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Developer Guide


  • Go 1.20+
  • Git
  • Make

Clone the repository

Once you have the basic tools installed, fork the repository on GitHub and clone it locally:

git clone${MY_GITHUB_NAME}/oras.git
cd oras

Building binary

To compile and run the tests, just run the make command. Use make build to build all platform binaries to the bin/ directory.


# builds to
# - bin/darwin/amd64/oras
# - bin/darwin/arm64/oras
make build-mac

# builds to bin/darwin/amd64/oras
make build-mac-amd64

# builds to bin/darwin/arm64/oras
make build-mac-arm64


# builds to
# - bin/linux/arm64/oras
# - bin/linux/amd64/ora
# - bin/linux/arm/v7/orass
make build-linux

# builds to bin/linux/arm64/oras
make build-linux-arm64

# builds to bin/linux/amd64/oras
make build-linux-amd64

# builds to bin/linux/arm/v7/oras
make build-linux-arm-v7


# builds to bin/windows/amd64/oras.exe
make build-windows

Cleaning workspace

To remove all files not manged by git, run make clean (be careful!)

Managing dependencies

Using Go Modules to manage dependencies.

To update or add new dependencies, run go get <package name>.

Release checklist


This section needs a lot of love and automation 🙂

  1. Make sure your GPG is available on GitHub at<username>.gpg. This can be added at

  2. If you haven't already, open PR to add your GPG key to the KEYS file (see file for instructions)

  3. Open a release PR to

    • Build with latest golang: replace go version of binary and image to latest stable one
    • Update oras version: replace current stable version with upcoming release version
  4. After the release PR got merged, create an issue to call for vote on cutting off a release branch named release-<major>.<minor> based on the version update commit.

  5. Make fresh clone of the repo after all above steps are completed. Create a new tag for the version prefixed with "v" and push the tag directly to the repo.

    git tag v${version}
    git push origin v${version}
  6. Wait for GitHub Actions to complete successfully for both the release-ghcr and release-github pipelines

  7. Download all of the artifacts uploaded to the new GitHub release locally (*checksums.txt, *darwin_amd64.tar.gz, *linux_armv7.tar.gz, *linux_arm64.tar.gz, *linux_amd64.tar.gz, *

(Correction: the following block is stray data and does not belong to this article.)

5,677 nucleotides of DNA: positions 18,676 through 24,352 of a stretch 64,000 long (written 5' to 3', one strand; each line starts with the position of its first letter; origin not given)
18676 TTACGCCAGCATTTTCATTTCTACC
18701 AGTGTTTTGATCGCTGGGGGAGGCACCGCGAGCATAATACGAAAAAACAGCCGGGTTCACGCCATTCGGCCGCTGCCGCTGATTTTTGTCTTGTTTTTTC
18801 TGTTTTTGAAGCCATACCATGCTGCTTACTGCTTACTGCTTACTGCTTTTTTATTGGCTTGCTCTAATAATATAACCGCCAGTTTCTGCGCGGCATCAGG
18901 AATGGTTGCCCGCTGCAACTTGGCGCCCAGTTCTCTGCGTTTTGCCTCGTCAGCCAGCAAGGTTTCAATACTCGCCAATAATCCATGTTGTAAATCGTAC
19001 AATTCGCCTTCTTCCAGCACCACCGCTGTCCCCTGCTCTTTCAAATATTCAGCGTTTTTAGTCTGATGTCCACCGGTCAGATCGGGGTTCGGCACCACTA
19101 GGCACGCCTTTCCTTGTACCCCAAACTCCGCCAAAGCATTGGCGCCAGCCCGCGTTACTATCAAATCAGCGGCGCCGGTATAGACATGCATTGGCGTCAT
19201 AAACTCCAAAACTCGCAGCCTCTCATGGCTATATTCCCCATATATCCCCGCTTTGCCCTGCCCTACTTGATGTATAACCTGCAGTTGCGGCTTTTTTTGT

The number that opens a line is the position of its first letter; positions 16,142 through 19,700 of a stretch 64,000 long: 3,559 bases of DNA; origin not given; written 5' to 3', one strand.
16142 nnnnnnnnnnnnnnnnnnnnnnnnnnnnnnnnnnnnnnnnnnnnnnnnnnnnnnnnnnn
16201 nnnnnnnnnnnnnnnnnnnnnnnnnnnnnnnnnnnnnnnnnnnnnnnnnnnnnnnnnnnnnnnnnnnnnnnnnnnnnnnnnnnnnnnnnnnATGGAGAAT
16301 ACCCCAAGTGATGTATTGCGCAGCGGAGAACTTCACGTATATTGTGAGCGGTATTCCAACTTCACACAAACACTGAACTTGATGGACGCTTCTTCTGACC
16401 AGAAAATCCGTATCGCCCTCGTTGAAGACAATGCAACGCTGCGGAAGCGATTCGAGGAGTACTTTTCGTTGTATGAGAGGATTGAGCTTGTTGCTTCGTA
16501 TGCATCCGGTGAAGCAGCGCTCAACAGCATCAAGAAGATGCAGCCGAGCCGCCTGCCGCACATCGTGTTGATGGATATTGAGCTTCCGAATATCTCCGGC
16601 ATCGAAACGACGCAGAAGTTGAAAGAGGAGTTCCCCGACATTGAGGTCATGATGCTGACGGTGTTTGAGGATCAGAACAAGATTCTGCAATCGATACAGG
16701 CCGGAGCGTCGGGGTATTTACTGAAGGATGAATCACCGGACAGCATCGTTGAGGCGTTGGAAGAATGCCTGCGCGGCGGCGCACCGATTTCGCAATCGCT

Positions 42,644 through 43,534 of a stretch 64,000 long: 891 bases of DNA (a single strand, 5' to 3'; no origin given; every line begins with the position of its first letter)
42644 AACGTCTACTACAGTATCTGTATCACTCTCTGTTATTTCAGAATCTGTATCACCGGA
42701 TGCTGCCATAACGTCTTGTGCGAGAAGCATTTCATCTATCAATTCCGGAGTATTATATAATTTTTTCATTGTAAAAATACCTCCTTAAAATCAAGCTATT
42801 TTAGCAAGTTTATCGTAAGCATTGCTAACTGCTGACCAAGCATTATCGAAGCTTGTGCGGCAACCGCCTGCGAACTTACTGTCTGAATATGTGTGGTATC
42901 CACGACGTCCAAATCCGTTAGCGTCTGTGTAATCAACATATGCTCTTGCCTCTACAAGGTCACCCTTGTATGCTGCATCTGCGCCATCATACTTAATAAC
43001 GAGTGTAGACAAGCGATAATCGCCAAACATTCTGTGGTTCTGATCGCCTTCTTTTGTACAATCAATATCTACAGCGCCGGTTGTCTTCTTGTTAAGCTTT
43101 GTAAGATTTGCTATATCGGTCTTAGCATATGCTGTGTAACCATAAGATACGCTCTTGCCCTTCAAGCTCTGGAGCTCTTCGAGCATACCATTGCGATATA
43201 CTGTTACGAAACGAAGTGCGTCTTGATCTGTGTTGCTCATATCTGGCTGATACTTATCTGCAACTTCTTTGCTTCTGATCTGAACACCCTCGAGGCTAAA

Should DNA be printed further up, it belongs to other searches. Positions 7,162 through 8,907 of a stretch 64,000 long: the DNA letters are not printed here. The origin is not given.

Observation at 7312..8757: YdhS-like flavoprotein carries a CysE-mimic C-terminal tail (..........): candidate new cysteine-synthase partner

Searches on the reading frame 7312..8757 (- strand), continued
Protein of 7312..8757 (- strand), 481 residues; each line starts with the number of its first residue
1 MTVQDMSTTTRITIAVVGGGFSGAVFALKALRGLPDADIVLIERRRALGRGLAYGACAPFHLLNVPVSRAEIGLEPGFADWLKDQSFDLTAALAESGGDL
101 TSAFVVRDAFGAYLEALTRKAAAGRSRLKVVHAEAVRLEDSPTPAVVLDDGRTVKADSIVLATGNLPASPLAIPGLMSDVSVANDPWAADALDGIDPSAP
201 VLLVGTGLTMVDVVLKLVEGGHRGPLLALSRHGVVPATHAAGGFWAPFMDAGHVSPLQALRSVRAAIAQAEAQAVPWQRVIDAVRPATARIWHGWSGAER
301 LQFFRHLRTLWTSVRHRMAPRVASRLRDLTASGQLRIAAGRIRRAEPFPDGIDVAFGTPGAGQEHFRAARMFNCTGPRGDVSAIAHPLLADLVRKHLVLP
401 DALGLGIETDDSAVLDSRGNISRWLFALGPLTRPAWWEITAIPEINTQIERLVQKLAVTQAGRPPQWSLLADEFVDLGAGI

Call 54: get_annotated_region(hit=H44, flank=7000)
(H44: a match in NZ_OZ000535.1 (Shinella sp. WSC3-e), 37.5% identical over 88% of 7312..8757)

8. Verify the checksum of the file, downloaded platform should pass the check:

    shasum -c oras_${version}_checksums.txt
  9. Run version command and make sure that version number and git commit digest is what you expect it to be (same as the commit used to create the tag). Example:

    mkdir -p oras-bin/
    tar -zxf oras_${version}_linux_amd64.tar.gz -C oras-bin
    ./oras-bin/oras version
  10. Create armored GPG signatures(.asc) using the key in the KEYS file.

    for file in `ls`; do
    gpg --armor --detach-sign $file
  11. Validate the signatures. Not that the KEYS file should be imported with gpg --import KEYS. Run some form of the following (adapted from Linux project):

    for file in `ls *.asc`; do
    gpg --verify $file
  12. Click "Edit release" button on the release, and add the .asc files created in the previous step. Edit the release description for change logs and also add a note indicating your GPG key used to sign the artifacts. Example (replace with your fingerprint etc.):

    ## Notes

    This release was signed with `BE6F A8DD A48D 4C23 0091 A0A9 276D 8A72 4CE1 C704` (@qweeah's GPG key) which can be found [here](
  13. Click "Publish Release" button to save. Double-check that the release contains a corresponding .asc file for each release artifact.

  14. Consume beverage of choice.. you're done! Thanks for moving the project forward.

  15. Oh yea, tell people about it in #oras

Some Comments

There is a large number of steps here, mostly manual. Here are some comments and/or thoughts on it.

  • Step 3: Editing files for stable version. I can see that in one place, say, But do we really have to edit the code? Could we not use build-time flags as in go build -ldflags="-X main.Version=foo" or similar?
  • Step 6: This is the heart of the release. Adding a tag triggers a github release and an image build pushed to GHCR.
  • Steps 7-13: These are all signing and verifying. Of course, it is possible that GH Actions built and released something other than what we thought, but we cannot counter every single possible risk. It still would be nice if we could automate this somehow.
  • Step 15: 🍺

From a documentation perspective, I would break this down into sections:

  1. Prepare the release
  2. Cut the release
  3. Verify the release (hopefully automated)
  4. Sign the release
  5. Make available elsewhere (hopefully automated)

Once ready, this should be a doc in the project itself.

Library vs Utility

oras actually serves 2 purposes: library and utility. All of the above steps, except for the tag, are entirely about the utility.

For better or for worse, semver is tied up with both. As an example, the current issue with the go modules solely affects its inclusion as a library, but it is immediate. It can be fixed by cutting v1.0.0, and the downstream problems go away. yet cutting a release also means all of the above, which are far more complicated.